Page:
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  3. I wish someone had told me this when I started quilting 10 years ago. Great information and the way you explain the reason for SID, it makes so much sense! Not the easiest thing to quilt on a longarm, but definitely doable, especially with rulers! Curves are more difficult to SID, even with rulers because the ruler curve is never the same as the sewn curve. I'll definitely work on this because I adore custom quilting.

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    1. SID is never easy, but like most things, you get better with practice. It is tedious, and constantly challenging, but I LOVE the results so I am motivated to do it. Someday I may get to rulers, but so far I don't have the foot or the rulers.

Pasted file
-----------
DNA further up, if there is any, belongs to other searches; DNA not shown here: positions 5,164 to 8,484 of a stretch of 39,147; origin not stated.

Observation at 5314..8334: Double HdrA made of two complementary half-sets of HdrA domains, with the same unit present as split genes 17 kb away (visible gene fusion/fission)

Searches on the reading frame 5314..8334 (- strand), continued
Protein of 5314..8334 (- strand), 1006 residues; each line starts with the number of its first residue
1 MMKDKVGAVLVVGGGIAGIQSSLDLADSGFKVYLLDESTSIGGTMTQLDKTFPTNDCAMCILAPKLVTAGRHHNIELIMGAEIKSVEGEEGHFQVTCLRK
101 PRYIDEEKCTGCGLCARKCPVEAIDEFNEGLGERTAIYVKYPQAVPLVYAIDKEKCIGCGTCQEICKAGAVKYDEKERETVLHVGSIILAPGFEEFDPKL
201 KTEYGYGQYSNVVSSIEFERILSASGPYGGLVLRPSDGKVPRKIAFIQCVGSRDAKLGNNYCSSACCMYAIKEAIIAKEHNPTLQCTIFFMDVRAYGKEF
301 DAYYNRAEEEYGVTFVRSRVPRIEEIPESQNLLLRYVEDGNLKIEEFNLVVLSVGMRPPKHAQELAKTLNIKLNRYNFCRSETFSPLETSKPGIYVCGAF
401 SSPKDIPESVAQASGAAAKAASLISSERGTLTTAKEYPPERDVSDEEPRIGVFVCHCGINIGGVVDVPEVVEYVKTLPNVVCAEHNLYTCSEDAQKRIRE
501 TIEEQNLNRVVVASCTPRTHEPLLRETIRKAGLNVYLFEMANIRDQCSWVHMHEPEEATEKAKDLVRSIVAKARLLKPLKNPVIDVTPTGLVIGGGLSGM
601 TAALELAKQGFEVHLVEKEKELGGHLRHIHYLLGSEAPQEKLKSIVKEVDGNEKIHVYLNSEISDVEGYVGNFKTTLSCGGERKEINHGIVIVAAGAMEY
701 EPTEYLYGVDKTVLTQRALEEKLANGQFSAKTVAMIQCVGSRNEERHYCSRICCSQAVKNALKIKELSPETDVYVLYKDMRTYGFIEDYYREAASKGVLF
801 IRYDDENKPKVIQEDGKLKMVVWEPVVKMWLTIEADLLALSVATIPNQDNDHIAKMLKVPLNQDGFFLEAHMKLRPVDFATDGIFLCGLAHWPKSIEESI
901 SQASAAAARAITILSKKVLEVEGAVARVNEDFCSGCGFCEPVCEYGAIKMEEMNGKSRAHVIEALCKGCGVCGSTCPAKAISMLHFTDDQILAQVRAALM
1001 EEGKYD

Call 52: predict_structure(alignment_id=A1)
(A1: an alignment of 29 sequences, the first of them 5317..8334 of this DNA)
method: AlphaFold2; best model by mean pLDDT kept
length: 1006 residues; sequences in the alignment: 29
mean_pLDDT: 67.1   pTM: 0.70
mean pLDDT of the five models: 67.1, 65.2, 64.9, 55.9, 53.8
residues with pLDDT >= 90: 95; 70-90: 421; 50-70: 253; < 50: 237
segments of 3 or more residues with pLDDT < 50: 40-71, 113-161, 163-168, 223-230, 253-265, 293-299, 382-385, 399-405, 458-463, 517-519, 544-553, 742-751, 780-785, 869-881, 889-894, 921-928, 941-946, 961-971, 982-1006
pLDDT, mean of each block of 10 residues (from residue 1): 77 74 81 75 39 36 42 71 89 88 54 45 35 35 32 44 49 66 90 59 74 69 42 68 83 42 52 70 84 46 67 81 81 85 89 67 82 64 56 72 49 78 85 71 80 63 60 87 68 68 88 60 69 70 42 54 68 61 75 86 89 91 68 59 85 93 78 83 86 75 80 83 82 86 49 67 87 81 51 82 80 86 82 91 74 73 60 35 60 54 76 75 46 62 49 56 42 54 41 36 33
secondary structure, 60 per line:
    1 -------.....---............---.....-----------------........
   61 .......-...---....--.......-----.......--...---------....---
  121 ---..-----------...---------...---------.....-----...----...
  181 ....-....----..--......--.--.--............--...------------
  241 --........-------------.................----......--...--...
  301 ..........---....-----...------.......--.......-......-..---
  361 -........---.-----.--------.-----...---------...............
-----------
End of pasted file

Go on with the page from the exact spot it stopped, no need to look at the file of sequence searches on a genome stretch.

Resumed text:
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  4. Thank you for writing this up. It is so helpful. :-)

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  5. Thanks this was very timely as I'll be tackling a large quilt soon and had thought to do some stabilising SID stitching but you've helped me realise I will need to do more.

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  6. You are an exquisite teacher and writer...more more more!!

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    1. Many thanks. It is always great to be appreciated.